After the desolation of the Civil War and its terrible legacy of scattered grounds in Eastern Nigeria, the Igbo couldn’t return to their homes or schools, thus they turned to the alternative — business.
For Stears Business on June 11, 2018, Tosin Adeshokan states that, “By the end of the War in 1970, the region was so devastated that money and human capital were scarce.”
He continues, “Thousands of people were unable to return to homes they previously owned in other parts of Nigeria. Not only was the hope of Biafra lost, but livelihoods were also halted. Petty trade became one of the few ways money could be made.”
Before the war, the Igbo were largely in their third generation of foreign-trained professionals, at least a step ahead of the Yoruba. The war meant any chances of such continuance was ruined. An October, 2015 article in The Nation newspaper titled 'People and Politics' by Muhammed Haruna, stated that “by 1963, the Igbo were producing their second generation in Law, Medicine and Engineering.”
The initial idea was petty business for the average man as a means to survive combined with what Ejike, a 36 year old Iron rod merchant calls “zero toleration for idleness in youth”, the Igbo forged a reputation as business savvy people from would be ruins.
Asides that, they created a sustainable and enviably rawinitiation-incubation/training-investmentsystem that continues to soar as a means of livelihood and create sustainable wealth in the South Eastern part of Nigeria.
Though the Igbo were monetarily not able to continue their legacy of staying at the forefront of education, they turned their troubles into a model, worthy of adoption.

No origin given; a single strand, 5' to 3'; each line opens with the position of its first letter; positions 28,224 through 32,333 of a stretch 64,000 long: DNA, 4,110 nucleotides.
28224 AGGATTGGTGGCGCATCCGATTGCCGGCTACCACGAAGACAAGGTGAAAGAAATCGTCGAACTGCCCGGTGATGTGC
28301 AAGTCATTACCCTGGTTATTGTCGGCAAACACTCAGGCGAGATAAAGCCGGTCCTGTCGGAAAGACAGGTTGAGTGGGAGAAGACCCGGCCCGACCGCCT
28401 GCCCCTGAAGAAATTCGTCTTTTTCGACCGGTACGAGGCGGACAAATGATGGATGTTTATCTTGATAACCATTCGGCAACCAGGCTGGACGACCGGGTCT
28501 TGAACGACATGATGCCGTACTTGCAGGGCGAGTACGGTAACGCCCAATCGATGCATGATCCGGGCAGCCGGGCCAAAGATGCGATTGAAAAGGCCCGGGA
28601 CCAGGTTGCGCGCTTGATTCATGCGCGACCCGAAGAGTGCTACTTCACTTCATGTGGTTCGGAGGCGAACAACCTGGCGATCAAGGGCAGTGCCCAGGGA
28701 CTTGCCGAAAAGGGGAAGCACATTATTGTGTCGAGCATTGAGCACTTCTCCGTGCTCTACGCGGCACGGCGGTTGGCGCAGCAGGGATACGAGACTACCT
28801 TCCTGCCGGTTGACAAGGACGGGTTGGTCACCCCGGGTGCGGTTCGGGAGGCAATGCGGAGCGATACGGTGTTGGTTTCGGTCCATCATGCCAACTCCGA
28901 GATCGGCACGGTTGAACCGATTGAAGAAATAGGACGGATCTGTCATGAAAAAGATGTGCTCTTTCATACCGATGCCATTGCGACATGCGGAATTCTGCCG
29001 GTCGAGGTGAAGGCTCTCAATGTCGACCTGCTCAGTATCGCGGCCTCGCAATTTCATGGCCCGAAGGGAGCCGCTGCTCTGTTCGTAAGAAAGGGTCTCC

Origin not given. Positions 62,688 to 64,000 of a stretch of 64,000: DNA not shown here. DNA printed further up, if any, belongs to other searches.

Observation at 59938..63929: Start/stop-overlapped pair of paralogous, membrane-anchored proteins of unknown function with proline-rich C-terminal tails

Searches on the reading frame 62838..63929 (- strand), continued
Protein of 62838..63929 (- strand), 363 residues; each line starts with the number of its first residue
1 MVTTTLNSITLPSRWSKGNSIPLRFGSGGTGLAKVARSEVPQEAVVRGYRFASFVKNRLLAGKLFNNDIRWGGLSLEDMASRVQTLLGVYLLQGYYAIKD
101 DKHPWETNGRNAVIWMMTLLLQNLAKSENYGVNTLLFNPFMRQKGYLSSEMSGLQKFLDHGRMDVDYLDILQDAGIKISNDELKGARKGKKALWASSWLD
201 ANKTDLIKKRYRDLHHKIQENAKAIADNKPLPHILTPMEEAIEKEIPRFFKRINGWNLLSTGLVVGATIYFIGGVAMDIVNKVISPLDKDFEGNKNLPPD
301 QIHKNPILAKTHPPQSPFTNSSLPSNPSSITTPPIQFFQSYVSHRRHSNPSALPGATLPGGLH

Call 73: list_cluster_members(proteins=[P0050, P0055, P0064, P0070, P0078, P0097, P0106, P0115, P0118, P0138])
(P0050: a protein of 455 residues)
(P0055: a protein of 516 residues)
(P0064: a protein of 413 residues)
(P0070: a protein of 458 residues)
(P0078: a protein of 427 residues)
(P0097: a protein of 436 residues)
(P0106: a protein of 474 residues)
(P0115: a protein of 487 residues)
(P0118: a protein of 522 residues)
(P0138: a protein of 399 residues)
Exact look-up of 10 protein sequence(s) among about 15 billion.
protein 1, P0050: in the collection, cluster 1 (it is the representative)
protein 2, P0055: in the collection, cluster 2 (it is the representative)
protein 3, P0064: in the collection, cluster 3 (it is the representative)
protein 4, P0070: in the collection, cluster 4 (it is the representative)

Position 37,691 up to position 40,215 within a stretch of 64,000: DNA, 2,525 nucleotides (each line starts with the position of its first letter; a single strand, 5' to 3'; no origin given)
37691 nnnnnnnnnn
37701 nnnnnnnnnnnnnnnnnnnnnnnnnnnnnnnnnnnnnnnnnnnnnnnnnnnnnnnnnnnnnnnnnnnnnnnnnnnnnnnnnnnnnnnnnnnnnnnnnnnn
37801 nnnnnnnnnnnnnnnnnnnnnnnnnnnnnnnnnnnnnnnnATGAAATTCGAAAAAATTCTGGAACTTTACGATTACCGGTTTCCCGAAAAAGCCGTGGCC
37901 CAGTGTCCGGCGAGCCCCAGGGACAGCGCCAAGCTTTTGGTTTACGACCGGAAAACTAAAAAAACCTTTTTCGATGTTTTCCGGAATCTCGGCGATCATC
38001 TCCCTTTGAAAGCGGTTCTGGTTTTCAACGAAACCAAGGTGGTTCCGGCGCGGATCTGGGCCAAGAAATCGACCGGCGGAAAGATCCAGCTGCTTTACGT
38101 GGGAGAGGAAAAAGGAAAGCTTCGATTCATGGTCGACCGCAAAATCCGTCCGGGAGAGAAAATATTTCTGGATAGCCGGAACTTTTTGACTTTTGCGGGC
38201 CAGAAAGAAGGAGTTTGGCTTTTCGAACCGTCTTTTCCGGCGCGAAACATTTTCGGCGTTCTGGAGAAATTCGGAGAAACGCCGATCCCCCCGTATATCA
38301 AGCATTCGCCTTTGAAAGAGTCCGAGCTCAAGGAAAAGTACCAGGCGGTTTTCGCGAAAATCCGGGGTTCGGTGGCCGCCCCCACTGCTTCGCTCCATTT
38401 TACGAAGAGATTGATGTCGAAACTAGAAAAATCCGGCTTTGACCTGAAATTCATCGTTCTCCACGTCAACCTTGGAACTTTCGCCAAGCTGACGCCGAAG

Today, Nigerians say “Igbo like money” because of their positive idea to business. Their tough choice became a positive lifestyle.
Imu-Ahia or Ímù Ólú
It is simply the Igbo name for their apprenticeship system that purports a responsibility established businessmen [the nurturer] in a town, street or locale to pick up teenagers-young adults [the apprentice] from their homes and give them an informally formal, but raw and practical, cutthroat business education.
Though these apprentices are not paid, they are afforded accommodation, transportation costs [where necessary], feeding and clothing. It also takes roughly 5–7 years.
The idea centres around taking them off the streets and the perilous tendencies of a idle mind to give them a purpose, worthy of emulation, so they can also continue the trend when they are established.
The contemporary style of nurturing tech companies by incubation hubs has long been Igbo Culture. What we went to Europe to adopt was right under our noses.
Like anything, the West has taken this glory.
After recruitment of “Chinedu, you are following me to Lagos, Aba or Onitsha”, and ingratiation, the incubation/training and funding ends the process.
Companies like WeWork or CCHub who take in worthy projects with potential the Igbo apprenticeship system also aims to take on human-projects.
The difference is that, the Igbo Apprenticeship System sometimes takes in mavericks and rejects, hoping to give them a future. Modern incubation systems are very sensitive and generally risk averse with a few exceptions.